How's your mojo?
If you are a woman anywhere between 45 and 60, you could well be hunting for it.
Mojo- enthusiasm, excitement, joie de vivre. Call it what you want; it's that get up and go feeling that you might have had in bucketfuls in your twenties. Sometimes in our forties and fifties it goes missing, often due to hormonal changes.
At the same time, we may lose self-confidence, children fly the nest, parents become ill and life can seem very stressful, especially if menopause is kicking in too.
'Who'd be a woman!' is a comment my clients often make.
A lovely success story
Well, being a women can be good if you take control. A client - Lizzy - (not her real name for reasons of confidentiality) had been coming to me for coaching for some time. I am delighted for her; she's gone from being a couch potato to running 5K. And before you stop reading (you don't want to run 5K), let me tell you that was Lizzy's goal, not mine. I didn't even mention running.
Lizzy didn't set out to run 5K. In fact she hates running, walking and almost any form of exercise, partly because she is in chronic pain with a health issue.
But as part of her coaching with me, she admitted she wasn't exercising as much as we all ought to, she'd put on a little bit of weight, and felt generally 'Bleugh'.
How I helped Lizzy
Lizzy was open to some suggestions and advice. We devised a do-able exercise plan- gently does it - and some changes to her diet. Nothing drastic, but when she mentioned the issues she was having with hot flushes, I told her about how sugar and alcohol don't help at all. She reduced her drinking to now and then and ditched the sweets. She also saw her doctor about HRT after I'd pointed her in the direction of new research into risks v benefits.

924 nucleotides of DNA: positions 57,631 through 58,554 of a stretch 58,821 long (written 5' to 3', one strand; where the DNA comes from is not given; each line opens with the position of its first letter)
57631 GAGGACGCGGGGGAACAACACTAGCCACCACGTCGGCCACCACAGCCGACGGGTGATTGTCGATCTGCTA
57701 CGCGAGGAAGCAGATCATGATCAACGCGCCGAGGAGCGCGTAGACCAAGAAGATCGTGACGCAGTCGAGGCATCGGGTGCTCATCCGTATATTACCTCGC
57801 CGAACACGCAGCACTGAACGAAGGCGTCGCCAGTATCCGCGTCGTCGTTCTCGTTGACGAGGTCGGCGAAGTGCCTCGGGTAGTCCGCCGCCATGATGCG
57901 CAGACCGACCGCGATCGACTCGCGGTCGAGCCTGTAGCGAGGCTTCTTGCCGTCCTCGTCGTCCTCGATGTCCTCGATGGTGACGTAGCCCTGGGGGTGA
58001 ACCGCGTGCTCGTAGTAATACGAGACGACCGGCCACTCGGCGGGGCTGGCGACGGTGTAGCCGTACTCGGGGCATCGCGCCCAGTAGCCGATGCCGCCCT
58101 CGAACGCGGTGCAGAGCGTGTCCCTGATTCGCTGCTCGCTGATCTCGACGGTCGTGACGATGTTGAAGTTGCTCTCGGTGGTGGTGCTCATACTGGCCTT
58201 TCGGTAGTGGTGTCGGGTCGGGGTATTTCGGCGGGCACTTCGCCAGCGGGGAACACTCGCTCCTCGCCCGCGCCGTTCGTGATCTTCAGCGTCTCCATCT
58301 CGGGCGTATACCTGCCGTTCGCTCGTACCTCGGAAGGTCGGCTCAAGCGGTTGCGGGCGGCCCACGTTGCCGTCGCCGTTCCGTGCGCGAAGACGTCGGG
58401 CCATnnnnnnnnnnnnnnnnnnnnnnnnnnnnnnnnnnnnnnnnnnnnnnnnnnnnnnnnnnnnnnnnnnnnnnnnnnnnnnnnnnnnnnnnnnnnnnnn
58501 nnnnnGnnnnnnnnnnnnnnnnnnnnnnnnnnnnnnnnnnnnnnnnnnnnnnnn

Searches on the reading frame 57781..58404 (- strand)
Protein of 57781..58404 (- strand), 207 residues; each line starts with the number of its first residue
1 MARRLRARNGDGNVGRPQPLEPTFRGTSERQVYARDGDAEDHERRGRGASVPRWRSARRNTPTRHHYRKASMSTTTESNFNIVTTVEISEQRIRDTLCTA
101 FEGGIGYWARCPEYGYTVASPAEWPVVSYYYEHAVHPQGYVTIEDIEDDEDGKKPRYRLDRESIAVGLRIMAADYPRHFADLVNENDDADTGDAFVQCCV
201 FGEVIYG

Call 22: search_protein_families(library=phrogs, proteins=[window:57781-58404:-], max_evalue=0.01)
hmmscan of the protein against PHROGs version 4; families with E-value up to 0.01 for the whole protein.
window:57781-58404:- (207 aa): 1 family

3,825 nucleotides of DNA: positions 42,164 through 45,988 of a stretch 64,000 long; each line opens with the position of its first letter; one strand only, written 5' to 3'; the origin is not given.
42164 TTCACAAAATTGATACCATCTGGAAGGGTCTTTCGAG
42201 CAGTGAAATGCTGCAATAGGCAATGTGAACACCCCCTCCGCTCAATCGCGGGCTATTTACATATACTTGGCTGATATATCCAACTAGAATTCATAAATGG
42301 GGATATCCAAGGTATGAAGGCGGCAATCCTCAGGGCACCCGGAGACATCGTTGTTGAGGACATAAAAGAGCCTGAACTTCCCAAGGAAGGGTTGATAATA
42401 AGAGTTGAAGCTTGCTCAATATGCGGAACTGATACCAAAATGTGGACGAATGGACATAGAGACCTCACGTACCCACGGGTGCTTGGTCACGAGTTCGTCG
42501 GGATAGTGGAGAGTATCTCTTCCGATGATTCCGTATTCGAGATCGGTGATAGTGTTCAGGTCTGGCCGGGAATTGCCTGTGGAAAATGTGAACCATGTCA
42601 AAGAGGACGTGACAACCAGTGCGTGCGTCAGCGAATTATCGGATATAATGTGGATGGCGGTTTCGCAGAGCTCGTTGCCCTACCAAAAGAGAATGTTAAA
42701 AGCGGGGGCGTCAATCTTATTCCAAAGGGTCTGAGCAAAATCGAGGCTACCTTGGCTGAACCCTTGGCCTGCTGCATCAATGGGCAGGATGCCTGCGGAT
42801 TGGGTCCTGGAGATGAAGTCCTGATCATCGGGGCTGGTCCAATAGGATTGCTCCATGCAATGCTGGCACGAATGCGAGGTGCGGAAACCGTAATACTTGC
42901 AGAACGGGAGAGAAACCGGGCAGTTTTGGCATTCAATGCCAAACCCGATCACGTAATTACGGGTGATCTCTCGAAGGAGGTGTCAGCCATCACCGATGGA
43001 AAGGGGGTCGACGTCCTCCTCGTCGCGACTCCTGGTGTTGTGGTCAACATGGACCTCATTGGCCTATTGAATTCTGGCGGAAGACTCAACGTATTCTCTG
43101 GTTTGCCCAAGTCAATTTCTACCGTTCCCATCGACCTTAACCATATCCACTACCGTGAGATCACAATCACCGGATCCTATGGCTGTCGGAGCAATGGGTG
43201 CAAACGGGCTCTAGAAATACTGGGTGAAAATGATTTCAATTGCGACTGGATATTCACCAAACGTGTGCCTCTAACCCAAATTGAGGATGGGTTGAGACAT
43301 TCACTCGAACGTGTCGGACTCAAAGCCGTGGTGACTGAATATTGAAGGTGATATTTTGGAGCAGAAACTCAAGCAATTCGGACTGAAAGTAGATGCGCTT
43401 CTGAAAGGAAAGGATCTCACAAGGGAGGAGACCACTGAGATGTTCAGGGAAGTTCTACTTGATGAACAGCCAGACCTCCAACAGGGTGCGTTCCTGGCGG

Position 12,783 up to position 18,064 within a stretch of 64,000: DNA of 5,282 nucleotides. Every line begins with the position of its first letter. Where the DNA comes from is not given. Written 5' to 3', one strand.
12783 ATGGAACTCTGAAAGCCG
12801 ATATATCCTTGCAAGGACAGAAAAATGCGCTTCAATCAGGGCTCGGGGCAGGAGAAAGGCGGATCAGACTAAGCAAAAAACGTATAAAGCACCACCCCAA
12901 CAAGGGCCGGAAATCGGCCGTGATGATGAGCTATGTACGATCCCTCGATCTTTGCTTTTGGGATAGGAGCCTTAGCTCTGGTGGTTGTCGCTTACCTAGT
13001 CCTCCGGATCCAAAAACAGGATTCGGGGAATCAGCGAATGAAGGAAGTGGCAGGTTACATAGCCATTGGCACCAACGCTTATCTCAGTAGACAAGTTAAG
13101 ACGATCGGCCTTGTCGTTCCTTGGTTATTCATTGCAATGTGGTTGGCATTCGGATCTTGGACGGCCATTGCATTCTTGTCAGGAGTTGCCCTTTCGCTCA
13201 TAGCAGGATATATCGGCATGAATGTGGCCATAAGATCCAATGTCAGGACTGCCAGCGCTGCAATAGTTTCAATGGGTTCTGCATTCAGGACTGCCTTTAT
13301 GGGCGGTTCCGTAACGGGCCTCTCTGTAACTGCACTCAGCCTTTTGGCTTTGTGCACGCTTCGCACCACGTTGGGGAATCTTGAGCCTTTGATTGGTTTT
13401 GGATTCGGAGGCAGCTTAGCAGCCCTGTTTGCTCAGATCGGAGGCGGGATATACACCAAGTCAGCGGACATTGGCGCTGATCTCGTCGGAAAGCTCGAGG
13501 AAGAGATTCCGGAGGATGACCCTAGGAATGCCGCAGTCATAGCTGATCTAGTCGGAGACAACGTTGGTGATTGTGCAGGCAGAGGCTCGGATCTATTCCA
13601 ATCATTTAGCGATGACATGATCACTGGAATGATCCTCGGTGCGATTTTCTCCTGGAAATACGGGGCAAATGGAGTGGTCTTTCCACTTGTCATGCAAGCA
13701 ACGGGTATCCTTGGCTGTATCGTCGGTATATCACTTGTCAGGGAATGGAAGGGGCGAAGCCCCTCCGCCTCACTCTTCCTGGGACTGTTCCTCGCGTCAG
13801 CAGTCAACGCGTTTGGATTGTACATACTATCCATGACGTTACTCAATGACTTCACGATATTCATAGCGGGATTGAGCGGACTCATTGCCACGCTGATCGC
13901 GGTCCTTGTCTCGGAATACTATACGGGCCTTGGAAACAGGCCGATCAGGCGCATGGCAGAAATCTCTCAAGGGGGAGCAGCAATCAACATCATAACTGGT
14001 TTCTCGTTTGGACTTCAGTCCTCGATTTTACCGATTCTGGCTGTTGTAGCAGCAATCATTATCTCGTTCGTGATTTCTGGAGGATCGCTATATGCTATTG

Most of us know what we need to do to feel better physically and improve our emotional wellbeing at the same time. But if we're honest, it's easier to sit and eat cake than get into our trainers, walk, swim, or do something active.
On the one hand, Lizzy didn't need me; she's an educated, highly intelligent woman who knows what to do. But on the other, being accountable to me- where she keeps a log of her progress, her shortcomings, her bad days - helps her to stay on track.
Green spaces and mental health
There is masses of evidence- some by MIND- showing that physical activity does help mental health and wellbeing. Only recently, GPs have been asked to encourage people to enjoy gardening instead of taking antidepressants.
Small changes to your daily life can make a huge difference. A small amount of exercise helps. This is my feature for Patient on why you don't need to aim for 10K steps a day.
If you are suffer from menopausal symptoms and a missing mojo, these are my top tips:
Sounds good? If you are struggling to make any of this happen and need a cheer leader, why not book a 15-minute chat with me to talk things over?
I'm Glynis, a career, relationship and wellbeing coach. These are my tips on what life throws at people like us and how coaching can help. You can read more about me here. Do get in touch if I can help you.